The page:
GitHub Arctic Code Vault is a GitHub’s data repository that preserves a snapshot of every active GitHub public repository as of 02/02/2020 in the Arctic World Archive (AWA) for future generations. The data is stored in a “very-long-term archive” facility located in a decommissioned coal mine deep in the permafrost of an Arctic mountain close to the North Pole.
Now, it turns out Arctic Code Vault is storing sensitive patient medical records from multiple healthcare facilities. The private data leaked on GitHub repositories last year prior to taking a snapshot and are now part of an open-source collection bound to last for 1,000 years.
Though this patients’ personally identifiable information (PII) is protected by the international copyright law and regulations, it will be very hard to locate and remove the sensitive data now archived deep in the permafrost.
Because of its popularity, GitHub has been by anyone for all kinds of reasons, including by bad actors for hosting malware and leaked data like passwords and API keys that, of course, shouldn’t be on GitHub.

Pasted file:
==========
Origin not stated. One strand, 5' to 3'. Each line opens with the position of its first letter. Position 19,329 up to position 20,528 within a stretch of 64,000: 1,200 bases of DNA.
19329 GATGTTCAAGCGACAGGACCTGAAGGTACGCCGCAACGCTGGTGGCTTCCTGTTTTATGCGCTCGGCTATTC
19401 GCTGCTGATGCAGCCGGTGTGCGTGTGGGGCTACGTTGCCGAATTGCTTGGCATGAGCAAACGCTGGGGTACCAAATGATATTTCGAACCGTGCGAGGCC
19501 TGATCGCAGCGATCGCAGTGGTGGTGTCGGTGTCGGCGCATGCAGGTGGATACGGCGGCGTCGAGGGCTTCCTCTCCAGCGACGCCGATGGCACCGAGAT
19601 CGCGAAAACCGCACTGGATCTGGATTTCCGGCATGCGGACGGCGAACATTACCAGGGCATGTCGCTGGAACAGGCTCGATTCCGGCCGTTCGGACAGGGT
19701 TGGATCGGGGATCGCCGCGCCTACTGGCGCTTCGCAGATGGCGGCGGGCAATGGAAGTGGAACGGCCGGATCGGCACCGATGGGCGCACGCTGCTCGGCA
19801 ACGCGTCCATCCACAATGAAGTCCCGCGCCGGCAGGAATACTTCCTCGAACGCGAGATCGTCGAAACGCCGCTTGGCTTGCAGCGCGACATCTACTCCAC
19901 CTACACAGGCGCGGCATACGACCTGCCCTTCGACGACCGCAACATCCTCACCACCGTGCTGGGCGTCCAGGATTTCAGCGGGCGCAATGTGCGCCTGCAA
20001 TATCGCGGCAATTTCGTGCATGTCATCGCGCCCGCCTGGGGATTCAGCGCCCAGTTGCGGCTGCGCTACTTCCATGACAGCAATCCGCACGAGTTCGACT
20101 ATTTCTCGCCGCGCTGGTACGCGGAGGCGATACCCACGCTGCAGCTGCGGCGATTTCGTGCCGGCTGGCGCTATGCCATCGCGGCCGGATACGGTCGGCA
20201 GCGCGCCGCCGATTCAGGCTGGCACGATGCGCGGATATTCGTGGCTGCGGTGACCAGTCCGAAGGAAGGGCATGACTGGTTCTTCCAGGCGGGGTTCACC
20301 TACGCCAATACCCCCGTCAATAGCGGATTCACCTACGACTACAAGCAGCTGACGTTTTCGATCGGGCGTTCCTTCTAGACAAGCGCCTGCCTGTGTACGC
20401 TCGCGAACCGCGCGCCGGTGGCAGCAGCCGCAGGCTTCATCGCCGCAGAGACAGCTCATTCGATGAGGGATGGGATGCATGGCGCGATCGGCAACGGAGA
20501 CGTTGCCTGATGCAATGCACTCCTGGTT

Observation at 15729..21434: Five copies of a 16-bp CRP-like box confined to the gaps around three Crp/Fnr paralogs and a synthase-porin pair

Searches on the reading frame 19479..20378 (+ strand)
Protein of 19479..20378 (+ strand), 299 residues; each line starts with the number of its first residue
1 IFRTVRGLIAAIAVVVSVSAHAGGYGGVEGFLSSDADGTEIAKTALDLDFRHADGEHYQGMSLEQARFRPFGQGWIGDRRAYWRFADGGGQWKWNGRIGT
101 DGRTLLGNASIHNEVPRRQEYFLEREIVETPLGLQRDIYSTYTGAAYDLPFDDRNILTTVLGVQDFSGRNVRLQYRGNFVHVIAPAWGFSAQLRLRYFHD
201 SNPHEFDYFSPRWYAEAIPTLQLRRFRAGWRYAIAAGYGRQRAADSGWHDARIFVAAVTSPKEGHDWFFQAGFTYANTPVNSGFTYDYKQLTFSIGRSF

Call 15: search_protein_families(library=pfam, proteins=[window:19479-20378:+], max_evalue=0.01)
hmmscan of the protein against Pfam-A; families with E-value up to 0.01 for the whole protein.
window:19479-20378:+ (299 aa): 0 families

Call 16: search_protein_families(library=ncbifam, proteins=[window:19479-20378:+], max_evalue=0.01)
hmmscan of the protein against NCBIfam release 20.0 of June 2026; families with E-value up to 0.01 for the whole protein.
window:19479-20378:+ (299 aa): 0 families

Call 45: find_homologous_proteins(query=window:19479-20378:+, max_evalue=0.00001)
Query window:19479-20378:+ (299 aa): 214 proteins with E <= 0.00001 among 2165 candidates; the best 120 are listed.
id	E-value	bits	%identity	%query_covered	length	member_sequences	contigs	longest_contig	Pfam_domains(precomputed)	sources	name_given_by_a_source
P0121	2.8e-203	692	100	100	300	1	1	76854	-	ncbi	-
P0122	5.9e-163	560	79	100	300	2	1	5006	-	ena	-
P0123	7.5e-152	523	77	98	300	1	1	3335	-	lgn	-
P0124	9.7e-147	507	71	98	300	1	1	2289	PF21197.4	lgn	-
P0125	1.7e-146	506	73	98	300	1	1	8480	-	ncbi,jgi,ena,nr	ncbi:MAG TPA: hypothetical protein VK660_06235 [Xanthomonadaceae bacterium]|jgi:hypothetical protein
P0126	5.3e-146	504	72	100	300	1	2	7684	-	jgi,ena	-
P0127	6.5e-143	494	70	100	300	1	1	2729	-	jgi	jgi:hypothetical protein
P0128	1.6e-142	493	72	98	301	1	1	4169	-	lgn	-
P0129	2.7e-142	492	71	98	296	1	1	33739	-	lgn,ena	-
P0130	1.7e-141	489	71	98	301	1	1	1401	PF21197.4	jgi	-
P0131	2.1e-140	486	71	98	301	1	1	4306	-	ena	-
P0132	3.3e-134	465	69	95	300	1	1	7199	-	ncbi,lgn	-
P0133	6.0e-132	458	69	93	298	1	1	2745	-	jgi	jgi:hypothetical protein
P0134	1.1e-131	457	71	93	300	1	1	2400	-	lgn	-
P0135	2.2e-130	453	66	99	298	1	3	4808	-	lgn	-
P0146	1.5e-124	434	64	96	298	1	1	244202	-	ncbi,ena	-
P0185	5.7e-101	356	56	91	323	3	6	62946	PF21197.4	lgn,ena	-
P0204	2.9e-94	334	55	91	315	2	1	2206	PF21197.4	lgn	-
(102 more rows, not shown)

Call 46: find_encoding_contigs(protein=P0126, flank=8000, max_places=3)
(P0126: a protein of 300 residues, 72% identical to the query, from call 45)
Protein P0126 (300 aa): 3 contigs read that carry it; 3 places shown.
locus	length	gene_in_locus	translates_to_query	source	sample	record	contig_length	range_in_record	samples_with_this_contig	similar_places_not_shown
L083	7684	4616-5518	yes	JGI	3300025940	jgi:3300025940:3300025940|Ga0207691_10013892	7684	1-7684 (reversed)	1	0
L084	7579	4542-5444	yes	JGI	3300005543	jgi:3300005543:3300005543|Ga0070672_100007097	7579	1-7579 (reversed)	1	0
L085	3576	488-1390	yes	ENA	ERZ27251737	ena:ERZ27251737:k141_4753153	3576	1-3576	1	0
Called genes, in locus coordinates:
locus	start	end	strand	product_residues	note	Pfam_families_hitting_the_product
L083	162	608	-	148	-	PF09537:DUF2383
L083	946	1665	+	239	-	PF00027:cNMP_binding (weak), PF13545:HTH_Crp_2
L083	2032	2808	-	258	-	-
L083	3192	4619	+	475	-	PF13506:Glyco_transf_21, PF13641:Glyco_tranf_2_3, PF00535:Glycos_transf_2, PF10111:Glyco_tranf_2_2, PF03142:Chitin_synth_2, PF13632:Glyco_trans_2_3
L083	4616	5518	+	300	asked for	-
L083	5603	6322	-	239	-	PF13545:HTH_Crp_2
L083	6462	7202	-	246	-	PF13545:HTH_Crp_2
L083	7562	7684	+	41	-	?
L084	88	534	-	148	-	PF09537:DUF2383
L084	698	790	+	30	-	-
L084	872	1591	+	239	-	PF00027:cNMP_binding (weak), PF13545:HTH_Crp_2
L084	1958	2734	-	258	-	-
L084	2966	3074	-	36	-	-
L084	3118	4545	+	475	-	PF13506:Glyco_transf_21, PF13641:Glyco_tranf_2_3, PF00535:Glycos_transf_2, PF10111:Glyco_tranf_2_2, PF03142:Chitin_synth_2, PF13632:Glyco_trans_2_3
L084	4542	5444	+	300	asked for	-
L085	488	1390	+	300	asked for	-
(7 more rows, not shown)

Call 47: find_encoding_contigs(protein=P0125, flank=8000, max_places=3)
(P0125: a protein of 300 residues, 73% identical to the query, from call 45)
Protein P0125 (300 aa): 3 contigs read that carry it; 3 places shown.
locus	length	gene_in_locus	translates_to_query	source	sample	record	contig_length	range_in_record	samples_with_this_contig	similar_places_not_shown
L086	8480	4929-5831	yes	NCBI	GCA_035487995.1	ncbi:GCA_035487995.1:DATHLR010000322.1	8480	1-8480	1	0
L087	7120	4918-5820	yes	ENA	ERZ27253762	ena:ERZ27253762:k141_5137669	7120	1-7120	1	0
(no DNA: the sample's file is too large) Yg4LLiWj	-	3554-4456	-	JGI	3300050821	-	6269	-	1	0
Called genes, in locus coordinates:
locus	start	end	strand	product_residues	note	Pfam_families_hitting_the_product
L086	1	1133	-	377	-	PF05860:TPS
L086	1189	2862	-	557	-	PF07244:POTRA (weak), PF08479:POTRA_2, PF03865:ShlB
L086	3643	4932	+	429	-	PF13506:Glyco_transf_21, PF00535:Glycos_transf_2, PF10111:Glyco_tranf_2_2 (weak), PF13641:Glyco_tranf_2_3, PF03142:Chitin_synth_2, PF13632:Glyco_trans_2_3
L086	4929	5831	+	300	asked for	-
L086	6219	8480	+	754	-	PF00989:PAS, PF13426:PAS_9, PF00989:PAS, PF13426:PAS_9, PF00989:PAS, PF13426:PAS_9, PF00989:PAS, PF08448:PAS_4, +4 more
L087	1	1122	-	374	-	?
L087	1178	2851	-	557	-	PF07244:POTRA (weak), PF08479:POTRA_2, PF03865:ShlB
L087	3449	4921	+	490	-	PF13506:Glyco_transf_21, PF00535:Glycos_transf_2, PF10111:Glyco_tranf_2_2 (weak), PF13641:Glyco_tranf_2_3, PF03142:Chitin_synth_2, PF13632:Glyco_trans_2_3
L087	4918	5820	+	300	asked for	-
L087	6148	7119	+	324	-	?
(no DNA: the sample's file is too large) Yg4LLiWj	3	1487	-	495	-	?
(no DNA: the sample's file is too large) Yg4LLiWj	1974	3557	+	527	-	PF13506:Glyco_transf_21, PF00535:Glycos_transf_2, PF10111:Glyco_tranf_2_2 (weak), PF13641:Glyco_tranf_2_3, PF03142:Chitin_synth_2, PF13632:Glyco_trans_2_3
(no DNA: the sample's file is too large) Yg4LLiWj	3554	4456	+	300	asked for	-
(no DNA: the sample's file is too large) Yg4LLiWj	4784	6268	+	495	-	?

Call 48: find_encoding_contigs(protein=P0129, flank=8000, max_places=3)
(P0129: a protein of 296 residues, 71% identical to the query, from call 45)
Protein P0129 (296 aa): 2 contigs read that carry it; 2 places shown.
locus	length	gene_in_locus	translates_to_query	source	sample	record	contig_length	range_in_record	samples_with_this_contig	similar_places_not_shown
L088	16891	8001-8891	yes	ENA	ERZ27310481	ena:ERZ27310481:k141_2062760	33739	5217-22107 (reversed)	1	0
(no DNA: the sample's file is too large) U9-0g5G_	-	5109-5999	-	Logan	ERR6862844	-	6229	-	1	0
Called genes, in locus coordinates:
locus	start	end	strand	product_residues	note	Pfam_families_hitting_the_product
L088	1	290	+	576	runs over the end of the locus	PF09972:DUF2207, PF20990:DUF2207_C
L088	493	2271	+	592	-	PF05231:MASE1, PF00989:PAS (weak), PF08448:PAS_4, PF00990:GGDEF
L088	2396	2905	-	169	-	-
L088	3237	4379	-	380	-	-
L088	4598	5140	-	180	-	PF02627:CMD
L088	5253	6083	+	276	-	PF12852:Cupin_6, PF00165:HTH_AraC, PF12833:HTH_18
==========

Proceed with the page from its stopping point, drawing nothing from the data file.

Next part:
This week, the story took a surprising twist. Multiple medical facilities issued privacy incident and HIPAA breach notices as a result of the data leak at Med-Data PII, revenue cycle management solutions company. It turners out, one of Med-Data former employees uploaded private patient records to GitHub around September 2019. After this, the data made its way into the Arctic Code Vault historic collection.
In August 2020, Dutch researcher Jelle Ursem and Dissent Doe of DataBreaches.net had reported ten data leaks on GitHub containing medical records of 150,000 to 200,000 patients.
But only now, on March 31, the impacted patients were notified:
“Impacted covered entities whose patient’s data was affected were notified on February 8, 2021. Letters were mailed to impacted individuals and applicable regulatory agencies on March 31, 2021,” states Med-Data in the incident notice.
The leaked information may have included an individual’s name, physical address, date of birth, Social Security number, diagnosis, condition, claim information, date of service, subscriber ID (or Social Security Numbers), medical procedure codes, provider name, and health insurance policy number.
Med-Data consequently asked GitHub to remove the sensitive data from Vault.
“We do not know what transpired after that, although there had been some muttering that Med-Data might sue GitHub to get the logs,” said Ursem and Doe in a report published April 1st, which the researchers said was not an April Fools’ Day joke.
“We hope that GitHub cooperated with Med-Data, but we raise the issue here because we will bet you that many developers and firms have never even considered what might happen that could go so very wrong,” the researchers concluded in their report.